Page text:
Release Date: Sept. 26, 2014
Running Time: 132 minutes
Not many heroes would ride the bus to their final showdown with the bad guys. But that's Denzel Washington's Robert McCall for you. In director Antoine Fuqua's lacking adaptation of the 1980s TV series The Equalizer, Washington isn't so much playing the hero for hire Edward Woodward popularized but the stoic, noble soldier of fortune of Man of Fire had he survived that intense Tony Scott remake. McCall is a complicated man trying to live a simple life. He's left behind his mysterious past to work in a chain hardware store. He spends his spare time helping his work colleagues and his nights drinking tea and reading literary classics in his favorite Boston diner. Washington brings his usual quiet dignity to another damaged man who has been put on earth to do one thing: eradicate those who prey on the weak and the defenseless. In the case of The Equalizer, it's the Russian mobster who administers a severe beating to the hooker (Chloë Grace Moretz) McCall befriends. Killing the mobster, though, results in his boss back home dispatching his nastiest henchman (Marton Csokas) to the United States to track down the responsible party. Fuqua draws us into McCall's peaceful existence and then shatters it in stomach-churning fashion with the initial act of justice McCall dispenses in the name of the hooker. The Equalizer then becomes a predictable and tedious cat-and-mouse game between Washington and the deeply focused Csokas, whose slightly crazed mob enforcer could have been one of the most psychologically complex villains in recent memory had screenwriter Richard Wenk decided against making him your prototypical sociopath. Even before all hell breaks loose, the level of extreme violence in The Equalizer is astounding—it’s impossible to imagine Edward Woodward's McCall employing a nail gun to kill a foe. Then again, the TV show aired on CBS in the late 1980s at a time when no one bled when they were shot or injured. Fuqua drops his Training Day star Washington into so many punch-ups and gunfights that the bodies he leaves strewn around Boston could clog the Ted Williams Tunnel. The outnumbered Washington strides through The Equalizer with a righteous indignation befitting of the war he wages against a presumably unbeatable foe, and he’s just comfortable killing with his bare hands as he is dissecting The Old Man and the Sea with anyone who listens. Yes, The Equalizer patronizingly goes out of its way to draw simple and obvious analogies between the well-read McCall’s predicament and those of the literary characters he so admires. There’s no denying Washington, Fuqua, and Wenk want to make The Equalizer smarter than the average revenge yarn. That much is evident from Washington’s commitment to his character and the thoughtful violence-free opening 30 minutes. When McCall returns to his old bone-crunching ways, The Equalizer becomes a Death Wish sequel with an Oscar-winning actor who deserves much better.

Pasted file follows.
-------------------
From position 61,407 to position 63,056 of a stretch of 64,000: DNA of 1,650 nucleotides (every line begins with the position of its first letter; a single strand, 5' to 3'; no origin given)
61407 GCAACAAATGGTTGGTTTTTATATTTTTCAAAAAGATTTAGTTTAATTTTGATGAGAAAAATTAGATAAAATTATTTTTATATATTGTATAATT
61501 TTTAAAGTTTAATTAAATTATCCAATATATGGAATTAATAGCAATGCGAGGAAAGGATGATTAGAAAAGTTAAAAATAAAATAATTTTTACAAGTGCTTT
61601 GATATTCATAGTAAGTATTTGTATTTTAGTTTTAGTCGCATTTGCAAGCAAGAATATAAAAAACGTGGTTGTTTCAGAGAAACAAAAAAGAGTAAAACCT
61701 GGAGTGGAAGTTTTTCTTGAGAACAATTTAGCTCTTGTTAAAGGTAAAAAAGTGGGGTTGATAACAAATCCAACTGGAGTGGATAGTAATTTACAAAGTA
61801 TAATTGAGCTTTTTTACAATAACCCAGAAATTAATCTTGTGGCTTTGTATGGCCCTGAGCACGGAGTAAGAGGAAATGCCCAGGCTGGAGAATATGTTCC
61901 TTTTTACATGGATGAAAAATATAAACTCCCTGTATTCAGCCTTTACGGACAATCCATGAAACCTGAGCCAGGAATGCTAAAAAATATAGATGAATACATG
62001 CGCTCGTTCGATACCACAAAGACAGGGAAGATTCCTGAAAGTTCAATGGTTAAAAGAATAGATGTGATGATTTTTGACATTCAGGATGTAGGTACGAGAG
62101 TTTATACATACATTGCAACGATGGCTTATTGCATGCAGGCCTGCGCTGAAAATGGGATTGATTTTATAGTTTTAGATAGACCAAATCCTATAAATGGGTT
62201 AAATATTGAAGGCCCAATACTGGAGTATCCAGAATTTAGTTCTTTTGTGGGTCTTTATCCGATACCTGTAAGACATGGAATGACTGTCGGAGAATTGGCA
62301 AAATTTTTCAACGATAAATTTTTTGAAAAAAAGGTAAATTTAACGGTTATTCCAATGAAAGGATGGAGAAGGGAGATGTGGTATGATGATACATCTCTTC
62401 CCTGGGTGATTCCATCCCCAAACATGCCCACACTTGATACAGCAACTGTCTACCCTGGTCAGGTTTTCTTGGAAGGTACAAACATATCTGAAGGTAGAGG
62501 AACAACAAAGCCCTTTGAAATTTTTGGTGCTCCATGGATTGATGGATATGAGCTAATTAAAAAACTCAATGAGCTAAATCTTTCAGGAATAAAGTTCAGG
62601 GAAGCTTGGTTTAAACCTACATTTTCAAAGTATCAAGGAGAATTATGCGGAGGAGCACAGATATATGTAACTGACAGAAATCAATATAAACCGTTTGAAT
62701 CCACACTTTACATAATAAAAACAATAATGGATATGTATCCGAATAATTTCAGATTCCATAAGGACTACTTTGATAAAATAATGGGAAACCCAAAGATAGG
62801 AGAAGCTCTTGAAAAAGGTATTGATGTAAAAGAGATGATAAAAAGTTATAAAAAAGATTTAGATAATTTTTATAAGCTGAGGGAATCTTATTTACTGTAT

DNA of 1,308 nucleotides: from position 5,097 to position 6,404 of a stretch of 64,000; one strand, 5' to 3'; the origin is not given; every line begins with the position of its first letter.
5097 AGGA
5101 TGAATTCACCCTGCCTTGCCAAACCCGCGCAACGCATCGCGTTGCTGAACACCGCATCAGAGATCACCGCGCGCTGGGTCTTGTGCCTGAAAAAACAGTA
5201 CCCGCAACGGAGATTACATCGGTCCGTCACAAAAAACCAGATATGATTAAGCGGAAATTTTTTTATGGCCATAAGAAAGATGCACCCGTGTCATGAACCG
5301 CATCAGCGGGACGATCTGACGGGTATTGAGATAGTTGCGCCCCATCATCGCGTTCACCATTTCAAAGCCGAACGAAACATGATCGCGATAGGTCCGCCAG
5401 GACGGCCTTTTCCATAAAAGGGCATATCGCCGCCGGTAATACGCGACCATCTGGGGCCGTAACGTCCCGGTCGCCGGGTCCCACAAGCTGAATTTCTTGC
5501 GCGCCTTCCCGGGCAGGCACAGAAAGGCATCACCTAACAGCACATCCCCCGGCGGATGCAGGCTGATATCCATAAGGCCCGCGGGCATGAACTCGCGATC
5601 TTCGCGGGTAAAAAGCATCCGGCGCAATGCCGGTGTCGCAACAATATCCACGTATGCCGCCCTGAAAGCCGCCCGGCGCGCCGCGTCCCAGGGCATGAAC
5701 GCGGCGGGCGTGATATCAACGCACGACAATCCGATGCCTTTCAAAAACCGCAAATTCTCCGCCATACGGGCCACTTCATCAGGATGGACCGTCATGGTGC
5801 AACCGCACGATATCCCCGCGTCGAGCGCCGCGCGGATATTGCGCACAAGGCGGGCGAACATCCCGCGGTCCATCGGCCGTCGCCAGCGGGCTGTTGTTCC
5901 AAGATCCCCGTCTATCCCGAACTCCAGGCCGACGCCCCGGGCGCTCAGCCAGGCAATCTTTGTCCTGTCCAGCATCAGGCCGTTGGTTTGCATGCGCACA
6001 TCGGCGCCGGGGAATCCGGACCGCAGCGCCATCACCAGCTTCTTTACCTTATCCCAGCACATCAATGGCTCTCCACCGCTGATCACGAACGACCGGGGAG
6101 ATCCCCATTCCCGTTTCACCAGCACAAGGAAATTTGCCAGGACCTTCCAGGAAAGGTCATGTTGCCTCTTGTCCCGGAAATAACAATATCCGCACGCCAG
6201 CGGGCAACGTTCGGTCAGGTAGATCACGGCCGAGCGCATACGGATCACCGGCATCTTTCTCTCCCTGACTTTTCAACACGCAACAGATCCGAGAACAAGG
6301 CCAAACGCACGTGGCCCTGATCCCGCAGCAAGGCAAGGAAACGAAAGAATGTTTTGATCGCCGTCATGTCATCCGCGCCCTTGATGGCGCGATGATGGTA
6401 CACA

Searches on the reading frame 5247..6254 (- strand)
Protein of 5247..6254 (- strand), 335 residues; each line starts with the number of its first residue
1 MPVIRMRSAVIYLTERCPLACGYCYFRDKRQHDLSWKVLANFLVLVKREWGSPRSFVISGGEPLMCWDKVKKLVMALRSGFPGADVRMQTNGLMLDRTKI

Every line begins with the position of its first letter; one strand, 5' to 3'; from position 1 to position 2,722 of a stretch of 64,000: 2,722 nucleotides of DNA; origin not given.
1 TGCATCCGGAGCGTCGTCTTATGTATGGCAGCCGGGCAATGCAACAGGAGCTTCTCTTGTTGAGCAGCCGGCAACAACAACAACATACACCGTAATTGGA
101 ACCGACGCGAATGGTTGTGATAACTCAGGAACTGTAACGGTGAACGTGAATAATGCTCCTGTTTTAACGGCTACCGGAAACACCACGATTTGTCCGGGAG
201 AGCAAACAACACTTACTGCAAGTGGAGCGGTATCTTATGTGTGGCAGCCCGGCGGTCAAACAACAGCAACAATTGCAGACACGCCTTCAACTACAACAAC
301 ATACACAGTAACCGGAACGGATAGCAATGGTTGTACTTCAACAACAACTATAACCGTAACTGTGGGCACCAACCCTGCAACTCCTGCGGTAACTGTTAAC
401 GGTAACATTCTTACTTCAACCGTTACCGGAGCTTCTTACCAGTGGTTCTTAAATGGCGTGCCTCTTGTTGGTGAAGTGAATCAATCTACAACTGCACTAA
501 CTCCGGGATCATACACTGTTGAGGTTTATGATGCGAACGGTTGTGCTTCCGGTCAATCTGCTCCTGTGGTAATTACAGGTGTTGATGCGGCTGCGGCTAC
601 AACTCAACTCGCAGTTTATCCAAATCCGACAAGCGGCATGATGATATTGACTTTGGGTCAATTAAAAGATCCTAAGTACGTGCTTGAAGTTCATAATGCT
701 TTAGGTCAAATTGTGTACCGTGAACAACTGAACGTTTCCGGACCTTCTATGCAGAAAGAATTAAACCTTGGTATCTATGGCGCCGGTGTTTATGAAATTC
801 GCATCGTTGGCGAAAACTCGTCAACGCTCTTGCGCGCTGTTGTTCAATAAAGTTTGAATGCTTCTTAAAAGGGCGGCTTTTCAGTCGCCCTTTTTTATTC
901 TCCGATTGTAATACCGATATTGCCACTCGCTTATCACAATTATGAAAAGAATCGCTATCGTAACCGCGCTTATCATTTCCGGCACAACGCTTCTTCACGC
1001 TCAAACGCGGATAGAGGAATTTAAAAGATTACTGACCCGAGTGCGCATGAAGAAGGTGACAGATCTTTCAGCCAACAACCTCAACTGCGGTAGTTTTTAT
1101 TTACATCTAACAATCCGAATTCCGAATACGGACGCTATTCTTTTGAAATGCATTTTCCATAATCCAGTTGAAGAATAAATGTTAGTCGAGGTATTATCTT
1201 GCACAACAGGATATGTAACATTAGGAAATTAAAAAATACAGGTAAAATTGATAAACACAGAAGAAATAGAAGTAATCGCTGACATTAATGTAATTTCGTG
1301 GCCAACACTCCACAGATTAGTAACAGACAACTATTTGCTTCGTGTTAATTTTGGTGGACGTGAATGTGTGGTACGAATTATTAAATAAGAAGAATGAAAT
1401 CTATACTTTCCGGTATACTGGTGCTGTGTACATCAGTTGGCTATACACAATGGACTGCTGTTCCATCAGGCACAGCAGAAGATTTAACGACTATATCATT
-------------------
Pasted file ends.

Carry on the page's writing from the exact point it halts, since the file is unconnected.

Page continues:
Aired: Sept. 25, 2014
Web site: http://www.equalizerthemovie.com/